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White House Tackles Bullying

White House Tackles Bullying


Of the guests welcomed to the White House for a summit on national bullying prevention efforts, one advocate had to decline the Thursday invite for a heartbreaking reason: Tammy Aaberg, a Minnesota mother whose teenage son, Justin, was the target of antigay bullying and committed suicide in July, would have celebrated his 16th birthday today.

"I'm very hopeful," Aaberg told The Advocate in an e-mail, "that with all the knowledge and experience of the people attending that something very positive will come out of the conference in which the President, as well as the entire country, can make very beneficial and drastic changes needed to enforce the bullying going on in all schools."

A pervasive issue in American schools that only last year garnered significant media attention with stories of teen suicide, bullying -- its causes, its consequences, and what can be done to prevent it -- was the subject of the multipronged conference, one that addressed how to hold school districts accountable and how to combat insidious and growing challenges such as cyberbullying.

"If there's one goal of this conference, it's to dispel the myth that bullying is just a harmless rite of passage or an inevitable part of growing up. It's not," President Barack Obama said alongside First Lady Michelle Obama during remarks in the East Room. "Bullying can have destructive consequences for our young people. And it's not something we have to accept. As parents and students, as teachers and members of the community, we can take steps -- all of us -- to help prevent bullying and create a climate in our schools in which all of our children can feel safe; a climate in which they all can feel like they belong."

The White House's call for safer schools was echoed on Capitol Hill by Sen. Al Franken of Minnesota, who along with Rep. Jared Polis of Colorado reintroduced legislation that would explicitly prohibit schools from discriminating against students based on sexual orientation and gender identity or ignoring harassment based on those classifications.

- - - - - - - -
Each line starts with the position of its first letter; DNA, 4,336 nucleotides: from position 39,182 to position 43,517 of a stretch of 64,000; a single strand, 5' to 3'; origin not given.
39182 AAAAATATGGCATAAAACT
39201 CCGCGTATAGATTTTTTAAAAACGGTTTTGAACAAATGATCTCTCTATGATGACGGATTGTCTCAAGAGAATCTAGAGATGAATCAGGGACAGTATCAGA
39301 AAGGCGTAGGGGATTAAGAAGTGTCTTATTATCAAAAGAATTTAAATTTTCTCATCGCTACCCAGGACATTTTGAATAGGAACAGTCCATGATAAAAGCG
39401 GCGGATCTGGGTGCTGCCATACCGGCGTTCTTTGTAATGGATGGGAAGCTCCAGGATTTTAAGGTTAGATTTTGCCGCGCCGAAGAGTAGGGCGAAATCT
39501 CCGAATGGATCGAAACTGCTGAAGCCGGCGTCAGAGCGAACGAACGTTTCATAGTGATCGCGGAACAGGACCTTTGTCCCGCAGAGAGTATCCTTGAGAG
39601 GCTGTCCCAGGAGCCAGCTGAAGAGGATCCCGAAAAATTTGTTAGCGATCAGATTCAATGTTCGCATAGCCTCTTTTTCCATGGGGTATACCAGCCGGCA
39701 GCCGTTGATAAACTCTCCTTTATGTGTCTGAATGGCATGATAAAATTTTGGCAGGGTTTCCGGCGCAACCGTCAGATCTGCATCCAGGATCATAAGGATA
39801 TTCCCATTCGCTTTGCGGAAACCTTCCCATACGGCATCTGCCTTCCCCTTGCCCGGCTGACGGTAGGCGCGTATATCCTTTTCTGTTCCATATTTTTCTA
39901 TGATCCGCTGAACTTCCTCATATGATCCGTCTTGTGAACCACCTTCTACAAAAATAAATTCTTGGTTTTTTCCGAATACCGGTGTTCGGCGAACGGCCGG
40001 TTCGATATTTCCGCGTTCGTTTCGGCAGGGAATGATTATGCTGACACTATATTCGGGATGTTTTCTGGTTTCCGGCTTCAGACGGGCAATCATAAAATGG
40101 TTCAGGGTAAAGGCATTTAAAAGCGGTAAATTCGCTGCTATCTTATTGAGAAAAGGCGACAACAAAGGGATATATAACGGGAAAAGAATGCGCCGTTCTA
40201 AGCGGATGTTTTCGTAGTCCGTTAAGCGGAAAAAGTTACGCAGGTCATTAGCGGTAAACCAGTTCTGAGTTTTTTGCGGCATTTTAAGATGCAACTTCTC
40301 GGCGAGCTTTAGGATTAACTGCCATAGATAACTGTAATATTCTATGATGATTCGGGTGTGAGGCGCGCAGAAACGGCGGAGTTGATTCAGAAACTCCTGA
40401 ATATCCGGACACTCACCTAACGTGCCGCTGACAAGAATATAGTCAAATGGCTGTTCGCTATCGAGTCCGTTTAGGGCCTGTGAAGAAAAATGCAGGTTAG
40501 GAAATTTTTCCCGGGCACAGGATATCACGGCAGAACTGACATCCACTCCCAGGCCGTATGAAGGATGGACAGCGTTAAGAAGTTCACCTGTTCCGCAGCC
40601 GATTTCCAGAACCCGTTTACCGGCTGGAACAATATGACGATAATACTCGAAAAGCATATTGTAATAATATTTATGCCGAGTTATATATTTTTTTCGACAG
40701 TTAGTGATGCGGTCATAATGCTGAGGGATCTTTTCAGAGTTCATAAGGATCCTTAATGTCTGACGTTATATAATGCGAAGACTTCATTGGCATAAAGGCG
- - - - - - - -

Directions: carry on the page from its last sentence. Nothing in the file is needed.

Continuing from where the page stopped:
Senator Franken told The Advocate he was hopeful that the bill, known as the Student Non-Discrimination Act, would be included in the reauthorization of the Elementary and Secondary Education Act, to be voted on this year.

According to a study released in September by the Gay, Lesbian, and Straight Education Network, 85% of LGBT students surveyed said they've been bullied at school. Although there has been an increase in the availability of LGBT support groups and resources in schools nationwide, the use of gay slurs among youths has not decreased significantly in the last five years, the study found.

"For any colleague who doesn't support this legislation, I'd remind them that more than one third of lesbian, gay, and bisexual youth have attempted suicide, in many cases because of the bullying and harassment these students face at school," Franken told The Advocate. "We have an obligation to make sure these students are safe at school."

In a conference call to discuss the summit with reporters, Kevin Jennings, assistant deputy secretary of the U.S. Department of Education's Office of Safe and Drug-Free Schools, said that the lack of sexual orientation protections in federal civil rights law hinders the collection of data on discrimination or bullying faced by LGBT youth.

Administration officials who participated at Thursday's conference included Secretary of Health and Human Services Kathleen Sebelius, Senior Advisor Valerie Jarrett, and Domestic Policy Council director Melody Barnes. The summit took place in conjunction with the unveiling of, a resource for parents, youth, and educators dealing with bullying issues.

"At the federal level, we want to make sure you have all the available tools you need to succeed," Secretary Sebelius told the estimated 150 bullying prevention advocates Thursday.

Of the parents in attendance at the White House who had lost children to suicide as the result of bullying, President Obama said, "No family should have to go through what these families have gone through. No child should feel that alone. We've got to make sure our young people know that if they're in trouble, there are caring adults who can help and young adults that can help."

Click here for an Advocate commentary on LGBT issues in school curricula by Stuart Biegel, a member of the education and law faculty at the University of California, Los Angeles, and the author of The Right to Be Out: Sexual Orientation and Gender Identity in America's Public Schools (University of Minnesota Press).

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